Fast-Flying Black Hole Yields Clues to Supernova Origin
A nearby black hole is hurtling like a cannonball through the disk of our galaxy. The detection of this speed demon is the best evidence yet, some astronomers say, that stellar-mass black holes - those that are several times as massive as the Earth's Sun - are created when a dying, massive star explodes in a violent supernova. The stellar-mass black hole, called GRO J1655-40, is streaking across space at a rate of 250,000 miles per hour, which is four times faster than the average velocity of the stars in that galactic neighborhood. At that speed, the black hole may have been hurled through space by a supernova blast.
A nearby black hole, hurtling through the plane of our galaxy like a cannonball, has given what some astronomers say is their best evidence yet that stellar-mass black holes are made in supernova explosions. The black hole, called GRO J1655-40, is streaking across space at a rate of 250,000 miles per hour. That speed is four times faster than the average velocity of the stars in that galactic neighborhood. The most likely "cannon blast" is the explosive kick of a supernova, one of the universe's most titanic events.
Even though, by definition, black holes swallow light, the runaway black hole has a companion star, allowing astronomers to track it. NASA Hubble Space Telescope's sharp view allowed astronomers to measure the black hole's motion across the sky in images taken in 1995 and 2001. Combining the Hubble data with separate measurements of its radial motion toward Earth taken from ground-based telescopes yields the true "space velocity" of the black hole, and shows that it is streaking across the plane of our Milky Way in a highly elliptical orbit.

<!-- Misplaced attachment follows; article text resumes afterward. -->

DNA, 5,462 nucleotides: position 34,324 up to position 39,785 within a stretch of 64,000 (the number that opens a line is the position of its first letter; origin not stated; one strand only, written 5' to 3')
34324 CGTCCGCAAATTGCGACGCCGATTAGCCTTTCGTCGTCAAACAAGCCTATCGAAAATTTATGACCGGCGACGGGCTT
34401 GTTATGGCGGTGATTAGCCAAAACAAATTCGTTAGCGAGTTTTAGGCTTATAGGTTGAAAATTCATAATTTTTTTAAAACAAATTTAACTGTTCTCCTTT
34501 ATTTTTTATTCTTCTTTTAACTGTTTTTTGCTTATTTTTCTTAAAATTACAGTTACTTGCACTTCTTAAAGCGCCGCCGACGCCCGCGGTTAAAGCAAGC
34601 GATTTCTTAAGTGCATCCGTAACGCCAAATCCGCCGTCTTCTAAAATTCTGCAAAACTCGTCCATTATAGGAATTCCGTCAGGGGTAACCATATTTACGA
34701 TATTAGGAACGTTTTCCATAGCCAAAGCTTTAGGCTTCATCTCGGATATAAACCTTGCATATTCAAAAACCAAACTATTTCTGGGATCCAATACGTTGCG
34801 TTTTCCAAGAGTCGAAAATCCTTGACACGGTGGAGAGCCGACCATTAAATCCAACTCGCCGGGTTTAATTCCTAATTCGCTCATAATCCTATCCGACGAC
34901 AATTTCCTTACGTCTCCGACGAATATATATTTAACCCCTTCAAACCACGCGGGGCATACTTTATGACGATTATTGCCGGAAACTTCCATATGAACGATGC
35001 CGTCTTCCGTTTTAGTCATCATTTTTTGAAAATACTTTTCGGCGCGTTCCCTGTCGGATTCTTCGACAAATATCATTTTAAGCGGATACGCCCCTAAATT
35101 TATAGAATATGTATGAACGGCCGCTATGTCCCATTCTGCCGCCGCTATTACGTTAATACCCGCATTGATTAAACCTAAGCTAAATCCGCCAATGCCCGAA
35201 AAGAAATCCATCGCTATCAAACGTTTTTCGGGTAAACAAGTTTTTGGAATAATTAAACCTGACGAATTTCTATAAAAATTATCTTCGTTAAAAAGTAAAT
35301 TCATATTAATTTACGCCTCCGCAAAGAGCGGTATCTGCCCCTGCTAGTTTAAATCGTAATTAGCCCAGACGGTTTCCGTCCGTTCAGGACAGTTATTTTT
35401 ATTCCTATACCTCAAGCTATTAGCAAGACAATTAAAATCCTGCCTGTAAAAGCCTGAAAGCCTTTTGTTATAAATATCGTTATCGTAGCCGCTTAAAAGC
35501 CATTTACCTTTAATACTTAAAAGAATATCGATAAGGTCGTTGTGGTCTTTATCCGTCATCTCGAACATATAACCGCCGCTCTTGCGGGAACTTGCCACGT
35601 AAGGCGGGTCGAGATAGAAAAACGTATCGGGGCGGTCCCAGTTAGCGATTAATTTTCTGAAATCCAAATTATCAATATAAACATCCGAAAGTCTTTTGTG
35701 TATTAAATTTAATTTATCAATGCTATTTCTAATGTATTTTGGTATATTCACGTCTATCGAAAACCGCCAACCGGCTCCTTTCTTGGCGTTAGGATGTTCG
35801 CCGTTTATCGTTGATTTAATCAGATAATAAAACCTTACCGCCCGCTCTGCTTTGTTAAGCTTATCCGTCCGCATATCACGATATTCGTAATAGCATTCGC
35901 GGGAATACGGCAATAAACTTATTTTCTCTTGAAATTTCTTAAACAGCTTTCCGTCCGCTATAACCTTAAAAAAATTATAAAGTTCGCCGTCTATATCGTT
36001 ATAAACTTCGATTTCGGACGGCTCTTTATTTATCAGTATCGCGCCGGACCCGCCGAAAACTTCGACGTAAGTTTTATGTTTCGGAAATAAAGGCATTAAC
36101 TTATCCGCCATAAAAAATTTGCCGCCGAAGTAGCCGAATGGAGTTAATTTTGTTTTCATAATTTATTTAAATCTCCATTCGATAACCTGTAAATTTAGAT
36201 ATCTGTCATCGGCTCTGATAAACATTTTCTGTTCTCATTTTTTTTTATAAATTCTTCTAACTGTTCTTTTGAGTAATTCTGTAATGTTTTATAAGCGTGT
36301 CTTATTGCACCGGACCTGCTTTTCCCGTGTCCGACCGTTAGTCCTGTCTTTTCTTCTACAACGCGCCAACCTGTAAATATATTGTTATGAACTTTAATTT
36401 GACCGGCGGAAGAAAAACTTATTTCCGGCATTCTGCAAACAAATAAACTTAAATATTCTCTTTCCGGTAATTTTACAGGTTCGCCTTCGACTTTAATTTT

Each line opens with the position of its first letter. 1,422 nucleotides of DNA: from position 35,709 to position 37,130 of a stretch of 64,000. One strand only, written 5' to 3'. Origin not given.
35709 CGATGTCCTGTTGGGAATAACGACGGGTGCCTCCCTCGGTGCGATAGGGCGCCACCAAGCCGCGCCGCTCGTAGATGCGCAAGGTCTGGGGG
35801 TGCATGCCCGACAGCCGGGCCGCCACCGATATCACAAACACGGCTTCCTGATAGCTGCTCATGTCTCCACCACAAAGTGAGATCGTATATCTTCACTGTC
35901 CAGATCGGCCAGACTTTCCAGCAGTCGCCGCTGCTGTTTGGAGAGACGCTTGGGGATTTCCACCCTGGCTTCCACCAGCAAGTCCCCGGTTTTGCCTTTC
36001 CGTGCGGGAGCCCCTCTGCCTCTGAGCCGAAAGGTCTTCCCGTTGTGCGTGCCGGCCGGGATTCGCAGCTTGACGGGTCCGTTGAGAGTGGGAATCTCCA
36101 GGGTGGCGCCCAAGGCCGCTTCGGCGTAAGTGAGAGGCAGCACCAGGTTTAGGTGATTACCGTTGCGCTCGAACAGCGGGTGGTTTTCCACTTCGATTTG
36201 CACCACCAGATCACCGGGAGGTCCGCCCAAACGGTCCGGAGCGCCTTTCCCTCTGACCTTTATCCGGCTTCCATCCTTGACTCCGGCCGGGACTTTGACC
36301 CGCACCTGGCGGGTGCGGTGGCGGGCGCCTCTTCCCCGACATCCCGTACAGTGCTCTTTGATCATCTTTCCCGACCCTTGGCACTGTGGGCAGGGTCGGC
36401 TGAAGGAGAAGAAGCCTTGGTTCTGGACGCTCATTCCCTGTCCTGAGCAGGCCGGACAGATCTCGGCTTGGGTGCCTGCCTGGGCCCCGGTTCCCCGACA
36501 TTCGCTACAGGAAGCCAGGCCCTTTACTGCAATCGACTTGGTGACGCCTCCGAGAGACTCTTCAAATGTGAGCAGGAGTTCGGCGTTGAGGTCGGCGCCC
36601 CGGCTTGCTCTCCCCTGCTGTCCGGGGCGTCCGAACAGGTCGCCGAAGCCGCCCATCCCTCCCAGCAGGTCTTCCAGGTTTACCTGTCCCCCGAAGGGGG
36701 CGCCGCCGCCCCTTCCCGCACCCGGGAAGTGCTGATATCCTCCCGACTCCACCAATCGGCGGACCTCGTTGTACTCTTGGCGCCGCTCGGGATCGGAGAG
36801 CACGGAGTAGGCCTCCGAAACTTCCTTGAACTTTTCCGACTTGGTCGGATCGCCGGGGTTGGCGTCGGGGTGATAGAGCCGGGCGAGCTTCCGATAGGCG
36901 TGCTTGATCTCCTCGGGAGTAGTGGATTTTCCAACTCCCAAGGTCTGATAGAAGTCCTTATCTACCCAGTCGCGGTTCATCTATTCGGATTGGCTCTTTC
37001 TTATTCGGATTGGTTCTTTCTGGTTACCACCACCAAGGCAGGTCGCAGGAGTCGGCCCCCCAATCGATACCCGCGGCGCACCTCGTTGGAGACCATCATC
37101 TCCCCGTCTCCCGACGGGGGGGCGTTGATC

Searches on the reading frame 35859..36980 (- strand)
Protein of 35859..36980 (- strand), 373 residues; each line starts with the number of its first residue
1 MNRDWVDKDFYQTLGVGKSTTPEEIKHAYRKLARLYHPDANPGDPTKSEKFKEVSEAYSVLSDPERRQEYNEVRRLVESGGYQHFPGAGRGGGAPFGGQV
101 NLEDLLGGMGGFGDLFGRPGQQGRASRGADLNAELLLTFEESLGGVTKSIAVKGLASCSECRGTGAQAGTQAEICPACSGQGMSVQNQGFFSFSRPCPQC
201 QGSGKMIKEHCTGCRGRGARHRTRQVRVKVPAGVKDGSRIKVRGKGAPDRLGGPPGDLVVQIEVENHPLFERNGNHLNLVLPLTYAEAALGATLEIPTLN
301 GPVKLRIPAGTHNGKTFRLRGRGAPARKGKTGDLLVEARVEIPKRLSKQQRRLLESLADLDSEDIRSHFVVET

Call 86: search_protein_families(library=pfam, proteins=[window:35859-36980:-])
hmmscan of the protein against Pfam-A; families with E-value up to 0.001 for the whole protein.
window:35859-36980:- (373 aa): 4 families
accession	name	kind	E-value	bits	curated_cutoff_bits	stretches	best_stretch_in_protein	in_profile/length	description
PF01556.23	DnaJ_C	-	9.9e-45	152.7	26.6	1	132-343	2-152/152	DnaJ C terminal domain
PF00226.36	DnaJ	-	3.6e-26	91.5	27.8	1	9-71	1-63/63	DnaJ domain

"This is the first black hole found to be moving fast through the plane of our galaxy," says Felix Mirabel of the French Atomic Energy Commission and the Institute for Astronomy and Space Physics of Argentina. "This discovery is exciting because it shows the link of a black hole to a supernova," aside from observing gamma-ray busts from hypernovae (even more powerful stellar explosions), which are believed to make black holes. Mirabel's results appear in the November 19 issue of Astronomy and Astrophysics.
Though the black hole is roughly heading in our direction, it is at a "safe" distance, 6,000 to 9,000 light-years away, in the direction of the constellation Scorpius. Mirabel believes the black hole may have been born in the inner disk of our galaxy, where the highest rate of star formation is taking place.
An aging, evolved star whirls around the black hole, completing one orbit just every 2.6 days. The hole is slowly devouring the companion, which apparently survived the supernova that originally created the black hole. This process makes blowtorch-like jets that stream away from the black hole at a significant fraction of the speed of light. It is the second "microquasar" discovered in our galaxy (meaning that it is a scaled-down model of monster black holes at the cores of extremely active galaxies, called quasars.)
Astronomers have known about stellar-mass black holes (ranging anywhere from 3.5 to approximately 15 solar masses) since the early 1970s. The only conceivable mechanism for making such black holes would be the implosion of the core of a star when it dies. The implosion sends out a shockwave that rips the rest of the star to shreds as a supernova. If the surviving core is greater than 3.5 times our Sun's mass, no forces can stop the collapse, and it will shrink to an infinitely small and dense singularity.
Astronomers have catalogued even faster-moving neutron stars catapulted by a supernova explosion. The black hole is moving relatively slower because it has much more mass and so has more resistance to being accelerated.